“Human workers in the future will need to be creative to fully realize the benefits of all the new things for the future—new products, ways of working and technologies. Robots currently can’t compete with humans on creativity. The future workplace is going to demand new ways of thinking, and human creativity is the key to it. “ – Bernard Marr, “The 10 Vital Skills You Will Need For The Future of Work”
I see Industry 4.0 as a journey rather than a destination. Along the journey are many bottlenecks. There is simply no avoiding it. We recognize the need to develop cultures in our workplaces and skills individually to aid us on this journey, just as we would in lean pursuit of perfection or “True North.”
The quote above by Bernard Marr struck a chord with me. As a parent raising a teenager, this anticipated reality influences how I encourage creativity in my child. While we may over-exaggerate how quickly these technologies will move to eliminate most roles, it is hard to argue with the fact that humans have an edge over robots when it comes to creativity. When we lose that, we’ve probably entered into a scary era where machines cannot be distinguished from humans. Without getting into the ethical dilemmas of pushing AI too far, creativity is nonetheless an incredibly valuable skill for people on the Industry 4.0 journey.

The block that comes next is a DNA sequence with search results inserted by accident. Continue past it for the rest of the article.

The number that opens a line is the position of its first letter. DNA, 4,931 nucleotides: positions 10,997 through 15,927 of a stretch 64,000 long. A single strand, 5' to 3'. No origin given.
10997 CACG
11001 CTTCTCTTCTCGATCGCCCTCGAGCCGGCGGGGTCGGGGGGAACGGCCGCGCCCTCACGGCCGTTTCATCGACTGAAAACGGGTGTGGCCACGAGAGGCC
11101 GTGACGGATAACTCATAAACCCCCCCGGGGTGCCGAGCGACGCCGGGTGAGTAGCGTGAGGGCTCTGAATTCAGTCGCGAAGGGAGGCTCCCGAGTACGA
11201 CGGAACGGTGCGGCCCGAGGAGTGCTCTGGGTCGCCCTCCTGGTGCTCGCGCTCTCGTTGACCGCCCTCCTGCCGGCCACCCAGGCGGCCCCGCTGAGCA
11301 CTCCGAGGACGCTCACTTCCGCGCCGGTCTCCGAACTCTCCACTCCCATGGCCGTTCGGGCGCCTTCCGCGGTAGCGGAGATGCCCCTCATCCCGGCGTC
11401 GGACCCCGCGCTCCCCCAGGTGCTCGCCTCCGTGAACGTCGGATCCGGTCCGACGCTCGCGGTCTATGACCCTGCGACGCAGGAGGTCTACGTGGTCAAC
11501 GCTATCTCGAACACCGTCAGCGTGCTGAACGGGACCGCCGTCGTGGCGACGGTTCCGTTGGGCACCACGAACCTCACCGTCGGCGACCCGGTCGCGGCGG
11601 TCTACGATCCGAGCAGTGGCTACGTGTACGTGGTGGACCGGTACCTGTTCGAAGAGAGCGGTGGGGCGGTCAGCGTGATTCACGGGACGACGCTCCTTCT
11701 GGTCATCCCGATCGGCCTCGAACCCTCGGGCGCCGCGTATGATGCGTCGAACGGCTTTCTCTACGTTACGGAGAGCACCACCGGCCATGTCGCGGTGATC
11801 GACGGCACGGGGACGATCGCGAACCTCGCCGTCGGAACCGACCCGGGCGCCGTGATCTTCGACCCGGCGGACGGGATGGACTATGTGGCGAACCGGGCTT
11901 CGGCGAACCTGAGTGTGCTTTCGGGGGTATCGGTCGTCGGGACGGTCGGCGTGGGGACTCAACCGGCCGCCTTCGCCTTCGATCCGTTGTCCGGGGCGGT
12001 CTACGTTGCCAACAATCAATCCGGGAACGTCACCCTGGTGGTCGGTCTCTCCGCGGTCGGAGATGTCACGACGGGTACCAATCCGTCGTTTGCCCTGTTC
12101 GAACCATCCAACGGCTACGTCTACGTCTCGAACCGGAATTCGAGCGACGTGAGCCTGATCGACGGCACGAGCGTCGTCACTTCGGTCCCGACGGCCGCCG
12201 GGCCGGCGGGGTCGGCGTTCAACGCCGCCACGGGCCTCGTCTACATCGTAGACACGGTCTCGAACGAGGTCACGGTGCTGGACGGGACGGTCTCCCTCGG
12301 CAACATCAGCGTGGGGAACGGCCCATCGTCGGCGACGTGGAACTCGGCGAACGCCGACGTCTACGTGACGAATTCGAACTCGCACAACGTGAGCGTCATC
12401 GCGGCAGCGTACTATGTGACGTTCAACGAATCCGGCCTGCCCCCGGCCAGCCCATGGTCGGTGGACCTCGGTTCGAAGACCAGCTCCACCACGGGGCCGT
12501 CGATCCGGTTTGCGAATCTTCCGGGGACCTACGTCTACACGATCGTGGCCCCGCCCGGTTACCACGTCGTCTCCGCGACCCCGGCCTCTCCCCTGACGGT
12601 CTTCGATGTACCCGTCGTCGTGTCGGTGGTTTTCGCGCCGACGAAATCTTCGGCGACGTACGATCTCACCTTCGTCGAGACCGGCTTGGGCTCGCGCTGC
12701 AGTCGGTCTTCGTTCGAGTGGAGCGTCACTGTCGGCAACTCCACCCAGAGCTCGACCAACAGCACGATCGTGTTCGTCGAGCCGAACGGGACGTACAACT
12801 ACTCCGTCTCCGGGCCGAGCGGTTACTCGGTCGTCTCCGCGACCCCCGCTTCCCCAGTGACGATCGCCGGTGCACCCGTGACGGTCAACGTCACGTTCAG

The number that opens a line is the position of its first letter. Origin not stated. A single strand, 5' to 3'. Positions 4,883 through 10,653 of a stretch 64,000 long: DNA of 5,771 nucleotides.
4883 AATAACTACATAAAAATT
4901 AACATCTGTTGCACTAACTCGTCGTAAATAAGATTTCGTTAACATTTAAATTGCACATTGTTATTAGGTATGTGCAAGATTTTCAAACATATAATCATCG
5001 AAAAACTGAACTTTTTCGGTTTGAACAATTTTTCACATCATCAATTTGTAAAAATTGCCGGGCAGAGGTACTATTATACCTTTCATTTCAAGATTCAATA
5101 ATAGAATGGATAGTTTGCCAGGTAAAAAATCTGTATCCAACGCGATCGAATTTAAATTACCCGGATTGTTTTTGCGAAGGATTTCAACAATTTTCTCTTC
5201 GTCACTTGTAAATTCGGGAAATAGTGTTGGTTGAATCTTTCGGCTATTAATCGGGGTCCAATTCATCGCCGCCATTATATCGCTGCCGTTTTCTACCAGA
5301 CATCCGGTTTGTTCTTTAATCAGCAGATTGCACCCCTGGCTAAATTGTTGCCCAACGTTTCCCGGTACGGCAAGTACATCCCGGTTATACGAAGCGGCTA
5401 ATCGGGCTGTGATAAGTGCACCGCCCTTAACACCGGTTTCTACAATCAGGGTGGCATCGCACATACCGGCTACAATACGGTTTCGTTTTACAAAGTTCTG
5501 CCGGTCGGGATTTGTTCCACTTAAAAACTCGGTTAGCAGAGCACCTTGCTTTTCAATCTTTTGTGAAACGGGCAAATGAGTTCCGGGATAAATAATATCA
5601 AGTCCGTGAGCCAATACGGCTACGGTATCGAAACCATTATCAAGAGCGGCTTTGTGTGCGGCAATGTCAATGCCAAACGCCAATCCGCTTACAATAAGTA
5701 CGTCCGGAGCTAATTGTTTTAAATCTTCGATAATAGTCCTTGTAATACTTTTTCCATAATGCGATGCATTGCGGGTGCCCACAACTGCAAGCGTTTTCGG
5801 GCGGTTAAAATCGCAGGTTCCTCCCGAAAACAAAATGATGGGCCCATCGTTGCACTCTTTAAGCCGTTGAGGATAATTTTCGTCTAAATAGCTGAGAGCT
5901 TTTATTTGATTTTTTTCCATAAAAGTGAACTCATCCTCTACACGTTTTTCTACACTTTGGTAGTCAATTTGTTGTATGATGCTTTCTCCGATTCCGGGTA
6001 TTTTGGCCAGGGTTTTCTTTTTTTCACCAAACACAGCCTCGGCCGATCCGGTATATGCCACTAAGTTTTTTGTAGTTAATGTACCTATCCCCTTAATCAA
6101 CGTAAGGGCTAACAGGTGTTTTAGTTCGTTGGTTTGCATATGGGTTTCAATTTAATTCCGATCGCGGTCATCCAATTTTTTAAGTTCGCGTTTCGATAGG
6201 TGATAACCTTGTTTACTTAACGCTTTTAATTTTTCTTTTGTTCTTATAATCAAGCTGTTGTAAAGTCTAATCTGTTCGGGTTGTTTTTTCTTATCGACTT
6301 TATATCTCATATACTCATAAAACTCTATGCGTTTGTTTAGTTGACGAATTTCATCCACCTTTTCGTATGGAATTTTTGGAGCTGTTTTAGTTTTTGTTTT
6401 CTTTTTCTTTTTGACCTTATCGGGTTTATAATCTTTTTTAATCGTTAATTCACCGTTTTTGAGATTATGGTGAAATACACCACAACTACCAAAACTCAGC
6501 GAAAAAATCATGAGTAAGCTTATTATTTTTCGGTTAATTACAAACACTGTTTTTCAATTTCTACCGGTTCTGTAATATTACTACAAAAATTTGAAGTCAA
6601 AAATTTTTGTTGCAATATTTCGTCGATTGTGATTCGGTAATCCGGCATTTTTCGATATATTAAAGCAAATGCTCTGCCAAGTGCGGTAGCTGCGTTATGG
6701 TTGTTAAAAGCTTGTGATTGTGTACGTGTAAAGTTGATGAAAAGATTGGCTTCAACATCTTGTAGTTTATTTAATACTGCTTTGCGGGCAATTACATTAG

If you’re feeling like you might be a square peg in a round hole when it comes to creativity, don’t sell yourself short. Instead, you may want to investigate neuroplasticity and its role in learning. You are capable of a lot more than you give yourself credit for. Neuroplasticity from learning definitely favors the young, according to the Center on the Developing Child at Harvard University our brains response slows and the amount of effort changes as we age:
The youngest among us may have the biggest advantage when it comes to ability to change, but there is much more to this than just the sheer ability to change.
According to a study by Benjamin Jones of Northwestern University:
“Scientific and creative brain activity reaches the peak between the ages of 35 and 40.”
To back up this claim, Mr. Jones plotted Nobel Prize winners and top technical innovators of the 20th century, the results are stunning:
The ability to change and effectively re-wire ourselves through experiences never stops. These events are our triumph over nature, over doubt, destroying obstacles and setting us up to deal with future obstacles in a more effective way.
We can use our mental resilience and neuroplasticity to build our own (and our team’s) creativity, too. Over the next two weeks, I challenge you to push your creative thinking skills. Here are 10 exercises you can try. (I personally liked one, two, and five the most.)
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(This newsletter was originally published on October 16, 2020.)
Image courtesy of Tim Mossholder